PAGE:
The fact that regulated cannabis would do a better job of preventing sales to minors than the illicit market would take some studying, and now, the results are coming in, and legal retail outlets are indeed checking identification and turning away underage would-be buyers. A recent study published in the Journal of Studies on Alcohol and Drugs found that cannabis retailers in Washington and Colorado, the first two states that legalized cannabis commerce to all adults, did a better job than alcohol establishments of denying purchases by those underage. Washington State retailers denied those under 21 86.6% of the time, while Colorado stopped minors 92.6% of the time. Marijuana Moment reported on the study:

The authors highlight that “refusal rates exceeded those for alcohol and are similar to those for tobacco.” In other words, the policies and regulations of the cannabis industry in Colorado and Washington could be used as potential models for other states looking to legalize recreational marijuana sales.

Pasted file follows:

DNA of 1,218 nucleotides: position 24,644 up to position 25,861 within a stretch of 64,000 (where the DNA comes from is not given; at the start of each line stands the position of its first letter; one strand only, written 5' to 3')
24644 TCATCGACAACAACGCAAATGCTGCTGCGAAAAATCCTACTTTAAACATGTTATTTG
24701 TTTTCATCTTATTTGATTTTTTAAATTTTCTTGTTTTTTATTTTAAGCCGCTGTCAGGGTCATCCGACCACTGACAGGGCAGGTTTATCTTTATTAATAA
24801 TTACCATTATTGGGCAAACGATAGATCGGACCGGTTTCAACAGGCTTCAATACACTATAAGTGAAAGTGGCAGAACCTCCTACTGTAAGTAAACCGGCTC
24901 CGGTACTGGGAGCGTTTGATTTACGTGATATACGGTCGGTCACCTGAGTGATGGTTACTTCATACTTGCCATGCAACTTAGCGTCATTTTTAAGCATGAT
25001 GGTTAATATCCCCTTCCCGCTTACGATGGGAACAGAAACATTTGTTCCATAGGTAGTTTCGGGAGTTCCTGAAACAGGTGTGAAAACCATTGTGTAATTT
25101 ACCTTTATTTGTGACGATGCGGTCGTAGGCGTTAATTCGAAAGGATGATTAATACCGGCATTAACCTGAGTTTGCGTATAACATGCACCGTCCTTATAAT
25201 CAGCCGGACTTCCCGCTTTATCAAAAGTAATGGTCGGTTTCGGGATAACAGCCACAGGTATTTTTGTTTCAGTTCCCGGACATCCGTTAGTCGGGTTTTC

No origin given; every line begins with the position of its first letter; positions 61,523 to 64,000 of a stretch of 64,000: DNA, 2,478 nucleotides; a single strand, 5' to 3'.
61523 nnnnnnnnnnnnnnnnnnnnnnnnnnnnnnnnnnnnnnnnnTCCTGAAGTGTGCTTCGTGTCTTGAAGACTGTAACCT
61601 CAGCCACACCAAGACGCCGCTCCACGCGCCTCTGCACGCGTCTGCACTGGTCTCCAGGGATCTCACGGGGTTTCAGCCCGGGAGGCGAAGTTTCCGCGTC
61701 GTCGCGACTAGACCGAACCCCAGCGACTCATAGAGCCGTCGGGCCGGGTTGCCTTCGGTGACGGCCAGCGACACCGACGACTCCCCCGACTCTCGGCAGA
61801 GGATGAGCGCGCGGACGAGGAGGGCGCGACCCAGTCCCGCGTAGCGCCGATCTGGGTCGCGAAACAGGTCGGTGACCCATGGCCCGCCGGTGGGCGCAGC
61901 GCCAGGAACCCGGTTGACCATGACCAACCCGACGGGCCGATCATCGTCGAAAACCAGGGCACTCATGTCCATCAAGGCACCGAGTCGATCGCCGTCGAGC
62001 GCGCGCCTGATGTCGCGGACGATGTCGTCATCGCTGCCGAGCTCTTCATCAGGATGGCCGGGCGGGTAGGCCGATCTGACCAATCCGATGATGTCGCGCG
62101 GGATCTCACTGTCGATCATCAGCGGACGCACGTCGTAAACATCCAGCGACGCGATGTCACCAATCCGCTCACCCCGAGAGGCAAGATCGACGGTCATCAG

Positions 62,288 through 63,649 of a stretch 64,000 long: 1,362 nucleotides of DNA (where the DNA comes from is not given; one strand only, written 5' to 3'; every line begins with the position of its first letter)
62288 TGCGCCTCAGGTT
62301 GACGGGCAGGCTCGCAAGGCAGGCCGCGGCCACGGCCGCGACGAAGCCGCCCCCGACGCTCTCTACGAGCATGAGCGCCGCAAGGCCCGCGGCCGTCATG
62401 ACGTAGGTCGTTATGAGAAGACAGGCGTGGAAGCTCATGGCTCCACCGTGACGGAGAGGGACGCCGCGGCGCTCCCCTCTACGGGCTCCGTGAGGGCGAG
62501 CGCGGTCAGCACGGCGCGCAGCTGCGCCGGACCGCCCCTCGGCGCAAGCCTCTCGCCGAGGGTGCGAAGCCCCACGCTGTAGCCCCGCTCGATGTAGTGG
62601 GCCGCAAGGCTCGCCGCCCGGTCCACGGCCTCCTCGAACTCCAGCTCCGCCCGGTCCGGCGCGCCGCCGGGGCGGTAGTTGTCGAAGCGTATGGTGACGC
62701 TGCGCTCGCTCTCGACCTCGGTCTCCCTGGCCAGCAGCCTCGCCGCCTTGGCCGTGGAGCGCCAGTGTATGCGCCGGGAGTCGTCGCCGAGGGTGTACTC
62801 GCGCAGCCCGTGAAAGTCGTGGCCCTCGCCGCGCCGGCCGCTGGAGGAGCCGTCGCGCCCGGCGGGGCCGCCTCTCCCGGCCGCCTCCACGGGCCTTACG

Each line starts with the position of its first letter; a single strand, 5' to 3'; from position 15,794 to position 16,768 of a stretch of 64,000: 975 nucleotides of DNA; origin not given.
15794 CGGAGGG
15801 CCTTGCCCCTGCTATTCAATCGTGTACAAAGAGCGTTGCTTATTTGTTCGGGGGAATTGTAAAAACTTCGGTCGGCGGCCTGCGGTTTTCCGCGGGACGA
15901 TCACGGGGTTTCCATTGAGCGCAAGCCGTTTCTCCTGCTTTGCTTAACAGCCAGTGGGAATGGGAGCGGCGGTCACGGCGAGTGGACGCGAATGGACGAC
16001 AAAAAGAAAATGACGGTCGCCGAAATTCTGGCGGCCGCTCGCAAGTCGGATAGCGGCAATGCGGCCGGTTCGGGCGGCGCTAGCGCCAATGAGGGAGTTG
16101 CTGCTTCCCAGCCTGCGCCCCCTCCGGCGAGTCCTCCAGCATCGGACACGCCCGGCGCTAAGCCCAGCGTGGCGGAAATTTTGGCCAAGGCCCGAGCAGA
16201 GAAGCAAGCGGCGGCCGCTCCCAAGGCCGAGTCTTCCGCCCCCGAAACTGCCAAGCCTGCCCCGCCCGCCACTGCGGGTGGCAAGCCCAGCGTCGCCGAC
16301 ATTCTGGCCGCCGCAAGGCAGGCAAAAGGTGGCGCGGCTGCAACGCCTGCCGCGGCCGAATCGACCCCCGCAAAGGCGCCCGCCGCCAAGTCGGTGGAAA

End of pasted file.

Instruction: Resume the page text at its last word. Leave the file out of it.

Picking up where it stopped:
The findings are comparable to a sting operation conducted by Oregon regulators last year that showed a 100 percent compliance rate by licensed marijuana stores in not selling to underage individuals.

According to the new Colorado and Washington study, when it comes to cannabis, “regulators in both states worked with the industry, performed compliance checks, and penalized stores that failed.”

Those in the cannabis industry have a huge interest in ensuring that cannabis stays out of the hands of those under the age of 21 as minors’ brains are still developing and noncompliance with identification checks will lead to a backlash against legalization. Licensed and regulated cannabis retail outlets should be commended for their efforts in checking IDs and preventing sales to minors, helping prove, once again, that legalization is a better policy than prohibition.

Cannabis Community Must Rally to Pass Banking Bill in the U.S. Senate